Business Today


Will multiple roadblocks slow the growth of booming BPO market?

Rahul Sachitanand | Print Edition: February 24, 2008

Hurdles in BPO path
The BPO industry is facing new challenges
Despite travelling the globe as perhaps the face of India’s BPO revolution, Raman Roy continues to find new and intriguing places to do business. While he visited Sri Lanka last year to advise the government and some companies on their future in this industry, in late January, he even jetted off to the tropical paradise of Mauritius to help local companies out. A full decade after he got the ball rolling with Spectramind (acquired by Wipro and later renamed Wipro BPO), the industry is set to severe the umbilical cord from IT and be counted as a distinct entity on its own. Having grown to $11 billion in size, with over 1,200 providers and employing 700,000 people directly, India is already the industry’s top dog, accounting for around 40 per cent of the global $26-29-billion industry.

Now, NASSCOM, the industry trade body, in association with Everest Group, a research and consultancy outfit, has predicted that the industry will grow to as much as $50 billion by 2012 and create around two million direct jobs in the country.

Despite these impressive statistics, Roy, now Chairman & Managing Director, Quatrro, a BPO start-up, is among the first to sound multiple notes of caution for this industry.

“This industry could be a game changer for India, but there are several hurdles we need to overcome,” he admits. These problems are spread across areas that range from a lack of employable talent to issues over taxation, inadequate infrastructure and perhaps, most worryingly, increasingly competent competition. “There isn’t a single college course in India teaching US GAAP; it’s a mandatory course in the Philippines,” says Roy. “We have created perhaps the largest base of educated unemployable people inthe world.” Already, the Philippines’ BPO industry employs 300,000 people and it has a 15 per cent share of the market. China is the other big threat, with its massive infrastructure and aggressive English adoption. At the same time, countries like Canada continue to be preferred for many sensitive tasks, due to the geographical proximity to the US.

 BPO five-fold path

But there will be hurdles.

  • Overhaul the existing education system to generate employable talent

  • Establish BPO hubs to smoothen infrastructure concerns

  • Focus on domestic BPO market to widen focus and improve seat utilisation

  • Focus on higher value services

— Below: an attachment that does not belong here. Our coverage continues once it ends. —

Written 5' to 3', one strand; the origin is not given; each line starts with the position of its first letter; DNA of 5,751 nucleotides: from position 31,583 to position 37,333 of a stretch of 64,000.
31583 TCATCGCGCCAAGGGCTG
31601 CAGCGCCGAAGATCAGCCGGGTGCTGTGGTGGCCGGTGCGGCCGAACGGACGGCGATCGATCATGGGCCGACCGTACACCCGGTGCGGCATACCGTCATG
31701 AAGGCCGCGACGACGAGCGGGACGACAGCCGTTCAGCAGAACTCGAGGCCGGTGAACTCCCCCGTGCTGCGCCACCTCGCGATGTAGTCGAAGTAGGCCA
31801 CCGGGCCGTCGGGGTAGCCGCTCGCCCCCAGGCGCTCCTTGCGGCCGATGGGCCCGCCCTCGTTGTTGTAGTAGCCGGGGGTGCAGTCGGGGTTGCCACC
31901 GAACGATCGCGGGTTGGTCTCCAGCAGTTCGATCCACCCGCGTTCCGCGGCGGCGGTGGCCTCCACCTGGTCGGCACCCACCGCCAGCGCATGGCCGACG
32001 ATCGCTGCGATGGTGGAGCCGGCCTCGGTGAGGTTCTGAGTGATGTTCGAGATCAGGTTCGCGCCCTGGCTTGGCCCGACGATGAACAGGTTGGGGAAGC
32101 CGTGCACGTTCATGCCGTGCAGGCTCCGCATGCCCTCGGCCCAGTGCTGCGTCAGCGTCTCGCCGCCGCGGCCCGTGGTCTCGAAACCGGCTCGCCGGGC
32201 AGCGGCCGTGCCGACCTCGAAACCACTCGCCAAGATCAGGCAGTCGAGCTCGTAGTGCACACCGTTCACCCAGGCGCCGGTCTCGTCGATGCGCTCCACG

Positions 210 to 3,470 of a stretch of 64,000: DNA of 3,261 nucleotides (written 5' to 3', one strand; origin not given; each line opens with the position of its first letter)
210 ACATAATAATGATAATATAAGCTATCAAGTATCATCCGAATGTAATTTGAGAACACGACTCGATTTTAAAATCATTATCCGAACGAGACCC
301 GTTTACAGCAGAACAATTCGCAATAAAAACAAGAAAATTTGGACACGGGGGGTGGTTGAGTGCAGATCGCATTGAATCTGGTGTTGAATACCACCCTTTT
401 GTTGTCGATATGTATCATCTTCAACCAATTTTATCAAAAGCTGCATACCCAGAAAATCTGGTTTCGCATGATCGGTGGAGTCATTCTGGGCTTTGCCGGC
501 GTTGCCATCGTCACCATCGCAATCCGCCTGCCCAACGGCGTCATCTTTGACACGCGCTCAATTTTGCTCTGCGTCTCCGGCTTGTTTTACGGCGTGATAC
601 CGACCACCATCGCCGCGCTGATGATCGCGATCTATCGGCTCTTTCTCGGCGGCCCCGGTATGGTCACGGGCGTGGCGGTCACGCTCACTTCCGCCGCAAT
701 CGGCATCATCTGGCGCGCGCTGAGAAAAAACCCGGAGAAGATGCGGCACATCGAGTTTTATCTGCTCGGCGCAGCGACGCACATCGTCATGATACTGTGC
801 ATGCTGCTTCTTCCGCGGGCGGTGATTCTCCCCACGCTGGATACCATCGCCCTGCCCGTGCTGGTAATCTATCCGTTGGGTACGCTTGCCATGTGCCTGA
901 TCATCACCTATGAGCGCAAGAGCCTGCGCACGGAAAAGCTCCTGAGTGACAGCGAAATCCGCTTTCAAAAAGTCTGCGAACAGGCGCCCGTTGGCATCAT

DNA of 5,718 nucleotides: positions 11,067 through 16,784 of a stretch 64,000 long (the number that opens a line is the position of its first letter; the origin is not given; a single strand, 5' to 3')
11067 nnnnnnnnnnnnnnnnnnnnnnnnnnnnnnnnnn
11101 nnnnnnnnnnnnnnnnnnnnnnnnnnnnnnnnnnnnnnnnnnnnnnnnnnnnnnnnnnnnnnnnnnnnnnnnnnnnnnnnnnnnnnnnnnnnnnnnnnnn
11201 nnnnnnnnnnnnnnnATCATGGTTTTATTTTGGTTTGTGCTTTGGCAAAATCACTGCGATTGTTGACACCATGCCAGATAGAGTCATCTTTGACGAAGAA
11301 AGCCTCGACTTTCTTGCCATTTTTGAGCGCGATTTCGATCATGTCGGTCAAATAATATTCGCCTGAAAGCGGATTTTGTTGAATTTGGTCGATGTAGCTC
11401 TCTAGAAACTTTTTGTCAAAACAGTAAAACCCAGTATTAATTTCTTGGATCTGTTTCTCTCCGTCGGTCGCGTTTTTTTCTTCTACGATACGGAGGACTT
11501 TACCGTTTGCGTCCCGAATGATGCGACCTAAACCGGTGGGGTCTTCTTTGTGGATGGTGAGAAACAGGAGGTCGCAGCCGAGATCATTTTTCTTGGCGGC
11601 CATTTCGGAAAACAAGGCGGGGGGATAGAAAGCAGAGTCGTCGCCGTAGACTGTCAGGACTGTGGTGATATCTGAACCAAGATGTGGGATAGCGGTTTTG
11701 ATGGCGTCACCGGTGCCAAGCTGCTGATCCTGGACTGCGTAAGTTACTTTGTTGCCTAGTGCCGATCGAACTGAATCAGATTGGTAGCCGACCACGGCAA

• Aggressively market India's abilities overseas
Part of the problem for India, according to Roy, is just how aggressive competing locations are with doling out sops. While Sri Lanka was happy duplicating India’s operational and tax structure on its own nascent BPO circuit, he’s been inundated with requests from other locations to advise them on this fast-growing industry. Then, an appreciating rupee and the removal of tax subsidies could yet hurt this evolving industry.

Experts say that the continuedgrowth and success of the industry will hinge on its ability to re-invent itself and will involve close co-ordination between industry, government and other stakeholders. “The government needs to be more proactive with taxation norms and proactive labour laws,” says Gaurav Gupta, India head of Everest Group. Despite these issues, industry players are optimistic because of the sheer potential in the market.

“We have just scratched the surface and may have covered 5 per cent of the addressable market,” says Som Mittal, the recently-appointed President of NASSCOM.

Rather than just an India presence, Gupta says a multi-locational approach will be key to a firm’s continued success in the market. “It’s not just about a large India presence anymore; a dispersed delivery base is critical in the market both to mitigate risk and provide more options to clients,” he explains. Before they can go overseas, Indian operators need to address some critical shortcomings at home. The Everest study, for example, estimates a shortfall of up to 1 million graduates (at entry level) under the current system. Then, there is also an acute shortage of specialised skills (actuaries for insurance processing, for instance), which could further hamper growth.

Critics say the biggest challenge it faces is one of perception. While BPO has opened new employment opportunities, it has also brought with it its own set of social ills. A fast-paced lifestyle and near-impossible deadlines have resulted in the creation of a parallel night life, often blamed for an upsurge in crime.

Then, issues of data theft at Indian BPOs have given naysayers in the West plenty of ammunition to protest job losses and movement of work to India. “We need to aggressively promote the skills of Indian companies and the safety of India as an outsourcing destination,” says Mittal.

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